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Gunmakers Asked to Stop Selling Untraceable Weapons

NJ says it will sue the gun-makers if they persist.

TRENTON, N.J. (AP) — New Jersey's attorney general on Tuesday demanded that firearms companies stop marketing and selling untraceable weapons, or ghost guns.

The weapons are illegal in New Jersey, Attorney General Gurbir Grewal said in a letter to the unidentified companies, and the state will sue the gun-makers if they persist. Grewal demanded the companies stop selling and advertising to New Jersey residents assault weapons that are unregistered and lack serial numbers.

A spokesman for the state's top law enforcement official declined to name the companies in the hope they will comply. Grewal said the companies would have 15 days to do so.

"Your sale of ghost guns to New Jersey residents contravenes the plain terms of our law and undermines our regulation of assault firearms," Grewal said.

State law prohibits assault weapons.

The letter came a day before Democratic Gov. Phil Murphy planned to sign a half-dozen bills aimed at tightening the state's already-strict laws.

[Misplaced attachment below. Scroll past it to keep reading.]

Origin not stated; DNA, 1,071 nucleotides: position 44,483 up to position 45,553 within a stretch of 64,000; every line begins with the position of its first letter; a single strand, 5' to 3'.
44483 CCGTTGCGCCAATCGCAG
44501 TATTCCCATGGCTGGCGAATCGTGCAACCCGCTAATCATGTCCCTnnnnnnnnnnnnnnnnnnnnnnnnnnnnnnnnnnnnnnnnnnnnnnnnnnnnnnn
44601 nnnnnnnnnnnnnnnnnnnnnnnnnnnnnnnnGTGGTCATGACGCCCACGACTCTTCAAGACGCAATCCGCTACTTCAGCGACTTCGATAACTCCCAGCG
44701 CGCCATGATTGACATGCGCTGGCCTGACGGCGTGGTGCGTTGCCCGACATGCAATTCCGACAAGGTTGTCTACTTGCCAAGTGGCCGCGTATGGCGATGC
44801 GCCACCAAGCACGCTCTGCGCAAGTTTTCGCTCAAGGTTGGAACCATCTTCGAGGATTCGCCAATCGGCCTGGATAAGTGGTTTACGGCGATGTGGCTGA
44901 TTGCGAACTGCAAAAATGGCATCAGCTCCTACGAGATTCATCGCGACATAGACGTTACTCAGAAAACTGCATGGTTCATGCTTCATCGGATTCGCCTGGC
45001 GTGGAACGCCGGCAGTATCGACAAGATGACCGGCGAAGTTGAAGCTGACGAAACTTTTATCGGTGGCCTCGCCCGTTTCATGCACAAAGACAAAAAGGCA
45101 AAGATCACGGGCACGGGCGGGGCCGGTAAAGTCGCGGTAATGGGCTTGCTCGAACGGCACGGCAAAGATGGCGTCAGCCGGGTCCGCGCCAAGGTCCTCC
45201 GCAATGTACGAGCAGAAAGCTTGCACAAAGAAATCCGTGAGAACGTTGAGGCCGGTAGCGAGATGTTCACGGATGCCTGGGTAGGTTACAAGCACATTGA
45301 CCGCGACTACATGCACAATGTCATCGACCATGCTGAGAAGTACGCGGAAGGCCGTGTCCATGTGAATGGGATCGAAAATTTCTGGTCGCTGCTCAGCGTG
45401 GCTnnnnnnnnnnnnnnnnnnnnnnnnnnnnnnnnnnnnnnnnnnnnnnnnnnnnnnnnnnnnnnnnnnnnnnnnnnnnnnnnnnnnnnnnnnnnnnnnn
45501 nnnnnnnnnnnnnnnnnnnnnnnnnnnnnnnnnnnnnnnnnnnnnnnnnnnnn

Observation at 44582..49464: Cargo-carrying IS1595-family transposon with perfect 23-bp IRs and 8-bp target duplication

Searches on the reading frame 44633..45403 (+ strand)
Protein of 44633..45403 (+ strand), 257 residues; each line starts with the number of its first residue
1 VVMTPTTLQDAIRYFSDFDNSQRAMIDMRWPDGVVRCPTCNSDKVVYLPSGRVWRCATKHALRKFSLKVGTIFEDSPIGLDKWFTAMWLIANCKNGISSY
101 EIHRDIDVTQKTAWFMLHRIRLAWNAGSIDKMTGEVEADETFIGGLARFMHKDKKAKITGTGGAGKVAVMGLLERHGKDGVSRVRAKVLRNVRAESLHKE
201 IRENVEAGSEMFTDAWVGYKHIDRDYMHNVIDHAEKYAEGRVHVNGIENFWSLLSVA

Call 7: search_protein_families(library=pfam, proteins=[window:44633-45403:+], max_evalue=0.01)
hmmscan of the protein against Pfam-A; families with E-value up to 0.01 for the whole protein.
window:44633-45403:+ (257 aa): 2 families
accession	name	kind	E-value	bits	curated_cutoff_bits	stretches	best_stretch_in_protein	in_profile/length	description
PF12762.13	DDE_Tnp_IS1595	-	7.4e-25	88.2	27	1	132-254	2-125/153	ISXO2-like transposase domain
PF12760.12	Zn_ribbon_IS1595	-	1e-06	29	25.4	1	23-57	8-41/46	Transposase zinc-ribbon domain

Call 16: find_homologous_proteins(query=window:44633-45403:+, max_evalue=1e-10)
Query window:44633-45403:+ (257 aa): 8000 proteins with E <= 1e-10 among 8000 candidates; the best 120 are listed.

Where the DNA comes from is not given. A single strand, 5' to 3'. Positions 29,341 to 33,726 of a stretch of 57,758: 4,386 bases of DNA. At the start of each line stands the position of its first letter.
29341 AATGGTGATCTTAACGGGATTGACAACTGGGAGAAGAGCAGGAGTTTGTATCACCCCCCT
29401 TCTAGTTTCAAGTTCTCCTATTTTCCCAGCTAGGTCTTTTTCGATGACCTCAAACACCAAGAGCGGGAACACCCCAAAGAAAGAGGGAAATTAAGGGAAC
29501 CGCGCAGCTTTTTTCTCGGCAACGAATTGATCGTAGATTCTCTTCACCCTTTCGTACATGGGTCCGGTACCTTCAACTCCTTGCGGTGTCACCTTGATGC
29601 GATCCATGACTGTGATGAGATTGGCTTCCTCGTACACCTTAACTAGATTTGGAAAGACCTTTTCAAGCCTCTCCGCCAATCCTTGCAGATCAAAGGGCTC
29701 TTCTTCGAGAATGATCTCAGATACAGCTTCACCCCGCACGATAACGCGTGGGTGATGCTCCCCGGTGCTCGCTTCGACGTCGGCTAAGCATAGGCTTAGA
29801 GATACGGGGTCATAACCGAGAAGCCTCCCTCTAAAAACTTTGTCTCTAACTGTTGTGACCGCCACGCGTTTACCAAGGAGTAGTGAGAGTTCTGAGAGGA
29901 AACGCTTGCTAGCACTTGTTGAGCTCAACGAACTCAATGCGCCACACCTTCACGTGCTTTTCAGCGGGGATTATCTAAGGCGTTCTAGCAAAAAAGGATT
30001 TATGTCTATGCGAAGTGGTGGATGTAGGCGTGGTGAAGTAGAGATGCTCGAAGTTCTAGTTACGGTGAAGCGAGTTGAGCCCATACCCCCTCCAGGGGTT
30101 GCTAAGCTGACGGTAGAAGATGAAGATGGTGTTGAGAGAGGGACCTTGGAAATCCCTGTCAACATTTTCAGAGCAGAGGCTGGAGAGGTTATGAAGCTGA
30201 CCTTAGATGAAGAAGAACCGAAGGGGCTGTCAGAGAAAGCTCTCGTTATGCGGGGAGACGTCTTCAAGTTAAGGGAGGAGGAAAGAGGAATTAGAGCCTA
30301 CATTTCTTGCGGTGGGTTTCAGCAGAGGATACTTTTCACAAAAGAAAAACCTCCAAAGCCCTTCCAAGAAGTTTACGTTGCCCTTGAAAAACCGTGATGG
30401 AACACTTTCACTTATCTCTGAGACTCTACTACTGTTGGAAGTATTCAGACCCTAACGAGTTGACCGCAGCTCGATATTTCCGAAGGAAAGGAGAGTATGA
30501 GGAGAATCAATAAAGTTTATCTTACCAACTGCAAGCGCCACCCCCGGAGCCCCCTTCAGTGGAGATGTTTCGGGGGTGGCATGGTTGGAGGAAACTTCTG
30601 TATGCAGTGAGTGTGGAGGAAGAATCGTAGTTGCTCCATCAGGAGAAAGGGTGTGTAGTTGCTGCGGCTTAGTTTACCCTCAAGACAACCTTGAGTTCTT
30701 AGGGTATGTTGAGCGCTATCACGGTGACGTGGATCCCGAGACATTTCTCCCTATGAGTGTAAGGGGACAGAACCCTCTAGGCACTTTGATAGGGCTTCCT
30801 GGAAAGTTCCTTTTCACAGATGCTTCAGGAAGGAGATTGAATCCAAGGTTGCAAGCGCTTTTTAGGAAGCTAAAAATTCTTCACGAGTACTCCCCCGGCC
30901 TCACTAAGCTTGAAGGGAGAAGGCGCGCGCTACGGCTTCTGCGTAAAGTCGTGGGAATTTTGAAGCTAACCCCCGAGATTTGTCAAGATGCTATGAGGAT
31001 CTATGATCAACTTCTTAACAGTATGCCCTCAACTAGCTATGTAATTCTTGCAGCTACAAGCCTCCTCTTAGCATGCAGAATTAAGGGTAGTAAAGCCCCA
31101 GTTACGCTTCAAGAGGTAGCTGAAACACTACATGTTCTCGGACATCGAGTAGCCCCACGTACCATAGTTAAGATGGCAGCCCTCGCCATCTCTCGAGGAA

The Association of New Jersey Rifle and Pistol Clubs, a National Rifle Association affiliate, has opposed the measures and said they won't "make anyone safer." The group didn't immediately respond to a message seeking comment on Grewal's letter.

Murphy on Tuesday praised Grewal's decision and cast it as part of New Jersey's effort to legislate on guns since Congress has not.

"New Jersey refuses to stand idly by and will take aggressive actions on its own," Murphy said in a statement.

The governor's senior adviser for firearms, William Castner, said the ghost gun business would be "closed for business" in New Jersey.

Ghost guns are unregistered weapons that don't have serial numbers. Grewal said the firms sell the nearly complete weapons, often along with the parts needed to finish them, as well as training so the firearms can be completed.

Legislation to prohibit the purchase of firearms parts used to make such weapons is moving through the Democrat-led Legislature. The state Senate passed the bill unanimously earlier this month.

A similar bill is pending in the Assembly.

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